Zillow Stock Stumbles on SEC Inquiry

However, investors shouldn't get too riled up

   

One of the top IPOs of the past year is Zillow (NASDAQ:Z) — an operator of a real estate search engine that has seen its shares gain nearly 75% this year.

However, on Tuesday, Zillow’s investors got some distressing news — he Securities and Exchange Commission requested information about its 2012 10-K report. On the news, the company’s stock price initially plunged 10%, yet by the end of trading day, the loss narrowed to 4.2%.

The SEC wanted to know about various revenue items, such as the price of the subscription service for real estate agents, the money generated from the mortgage segment and the growth rates in the advertising business. In fact, the agency made the same inquiries to Zillow rival, Trulia (NYSE:TRLA). The company recently came public and has clocked a return of 25%.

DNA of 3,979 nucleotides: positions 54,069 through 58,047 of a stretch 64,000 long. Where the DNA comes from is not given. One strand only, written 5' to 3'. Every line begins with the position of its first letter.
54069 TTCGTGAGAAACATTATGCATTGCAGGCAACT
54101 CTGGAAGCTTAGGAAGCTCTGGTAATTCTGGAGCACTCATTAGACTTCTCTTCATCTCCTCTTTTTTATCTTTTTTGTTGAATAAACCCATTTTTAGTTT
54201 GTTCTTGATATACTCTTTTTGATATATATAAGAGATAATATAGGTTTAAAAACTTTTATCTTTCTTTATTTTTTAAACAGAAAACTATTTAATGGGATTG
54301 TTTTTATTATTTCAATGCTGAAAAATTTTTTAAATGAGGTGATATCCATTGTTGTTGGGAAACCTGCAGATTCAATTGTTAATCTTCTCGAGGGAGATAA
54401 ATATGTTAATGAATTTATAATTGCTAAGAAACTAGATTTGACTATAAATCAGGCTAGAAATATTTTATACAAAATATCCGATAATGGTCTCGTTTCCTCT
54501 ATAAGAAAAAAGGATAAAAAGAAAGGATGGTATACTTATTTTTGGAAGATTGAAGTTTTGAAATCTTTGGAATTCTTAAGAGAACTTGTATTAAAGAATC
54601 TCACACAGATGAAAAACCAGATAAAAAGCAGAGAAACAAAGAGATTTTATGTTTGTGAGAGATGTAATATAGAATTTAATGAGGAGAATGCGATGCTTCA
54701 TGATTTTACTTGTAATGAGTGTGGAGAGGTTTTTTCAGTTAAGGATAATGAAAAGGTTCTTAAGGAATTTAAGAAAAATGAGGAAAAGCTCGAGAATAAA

It’s actually common for newer tech companies to get inquiries from the SEC. After all, they are trailblazing new business models and often experience major shifts in revenue streams. Such things have been the case for Zillow.

In light of this, the inquiry is probably harmless, but definitely worth monitoring.

Tom Taulli runs the InvestorPlace blog IPOPlaybook, a site dedicated to the hottest news and rumors about initial public offerings. He is also the author of “How to Create the Next Facebook.”  Follow him on Twitter at @ttaulli. As of this writing, he did not hold a position in any of the aforementioned securities.


Article printed from InvestorPlace Media, http://investorplace.com/ipo-playbook/zillow-stock-stumbles-on-sec-inquiry/.

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